There are many advantages to snowboarding from home. Here are some just to name a few:

Better Balance

More awareness

More Control of micro movements

If you live in an area that doesn’t get a lot of snow, or it might just be your off season then learning how to snowboard at home is be a good alternative to having no snow.

And it’s a great way to upgrade your confidence and challenge yourself!

This is also a great way to keep your skills sharp in the summer time.

Here are some tips that I have personally used in the past to help myself progress through the sport faster.

Let’s get into it:


1. How to practice snowboarding at home without snow

Get some online Video training, my first suggestion would be to start watching some snowboarding tutorials right from the comfort of your own home.

Online snowboard coach has a ton of great videos and at home snowboarding programs that can help you improve your skills, making it easier for you to get the information you need into your subconscious mind…so when it is time to get your shred on, you’ll have most of the information in your long term memory bank.

Go here to access the snowboarding tutorials: the turn.

intermediate snowboarding tutorials

2. How to Snowboard from home with a real snowboard on your feet

Before you go ahead and strap your snowboard onto your feet in your living room, I highly recommend you get some insulation tape and run it down the entire length of both edges of your snowboard.

It is very easy to cut carpet and damage your hard floor without it. If your edges are sharp, this will help protect most things from getting damaged.

Start off in your basic stance and visualize yourself riding down the hill, Think about what your knees are doing!

Is your upper and lower body in alignment?

Are you flexing down and extending up through the lower body?

Visually check your stance and try to relax into your own style.

See yourself riding down the hill with great anticipation into each turn!

Keep practicing your basic stance and for added fun try to find your sweet spot?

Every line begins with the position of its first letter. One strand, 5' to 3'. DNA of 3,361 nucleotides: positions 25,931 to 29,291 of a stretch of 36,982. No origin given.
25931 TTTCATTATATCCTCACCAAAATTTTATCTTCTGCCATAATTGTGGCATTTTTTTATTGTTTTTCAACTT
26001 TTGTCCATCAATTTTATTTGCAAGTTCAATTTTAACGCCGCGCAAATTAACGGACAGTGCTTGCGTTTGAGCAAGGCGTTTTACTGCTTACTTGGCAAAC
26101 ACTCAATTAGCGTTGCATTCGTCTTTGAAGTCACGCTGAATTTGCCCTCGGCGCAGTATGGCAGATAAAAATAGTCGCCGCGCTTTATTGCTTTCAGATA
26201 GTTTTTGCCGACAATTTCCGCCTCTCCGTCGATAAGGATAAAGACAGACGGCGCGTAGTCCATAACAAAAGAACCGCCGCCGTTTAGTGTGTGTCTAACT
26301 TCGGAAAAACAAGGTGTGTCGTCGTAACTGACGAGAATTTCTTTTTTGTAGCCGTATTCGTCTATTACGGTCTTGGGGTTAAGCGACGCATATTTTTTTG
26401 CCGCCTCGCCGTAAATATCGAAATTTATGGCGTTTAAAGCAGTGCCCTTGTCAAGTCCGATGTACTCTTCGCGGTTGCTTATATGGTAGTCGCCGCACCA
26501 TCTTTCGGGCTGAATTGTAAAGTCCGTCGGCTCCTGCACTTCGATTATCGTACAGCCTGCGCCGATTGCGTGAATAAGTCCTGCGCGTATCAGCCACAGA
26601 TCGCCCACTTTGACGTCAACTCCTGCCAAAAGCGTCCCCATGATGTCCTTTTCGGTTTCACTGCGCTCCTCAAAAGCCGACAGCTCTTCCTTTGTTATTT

Sweet spot?

This is the area where you feel most comfortable when leaning from one end of the snowboard to the other.

In other words, try and balance your snowboard on the ground with either your nose or tail in the air.

Familiarize yourself with this as it will come in handy as you become more confident on the snowboard.

3. Finding your full snowboarding Range of Movement on your heel edge


Standing in your basic stance, flex down on your heel edge to the point where you can still maintain balance and not fall over.

We call this flexion on a snowboard.

This is your downward range on your heel edge, Now stand up to the point where your legs are tall but you still have some flex in your knees, this is your extension (Never have straight legs when snowboarding)

This is your full range on movement on the heel edge.

Remember to maintain your basic stance, when you start losing control, this is where you need to stop!

Now, let’s find that range of movement on our toe edge

4. Finding your full snowboarding Range of Movement on your Toe edge at home.

Standing in your basic stance, flex down on your toe edge, this time, only flex down to the point where you can still maintain balance and not fall over. (DO NOT BREAK AT THE WAIST)

We call this flexion on our toe edge.

This is your downward range on your toe edge, Now stand up so your legs are tall again but you still have some flex in your knees, this is your extension (Never have straight legs when snowboarding) range of movement

Remember to maintain your basic stance, when you start losing control, this is where you need to stop!

What you’ll notice is that you have more range of movement on your heel edge, so you have to adjust your timing to suit when applying pressure on your snowboard edge.

For more information about timing go to: Master the turns EP

intermediate snowboarding tutorials

5. Practice rolling from one edge to the other to gain stronger edge control

Now we need to start feeling the movement of your lower body a bit more, start by slowly rocking from heel to toe edge…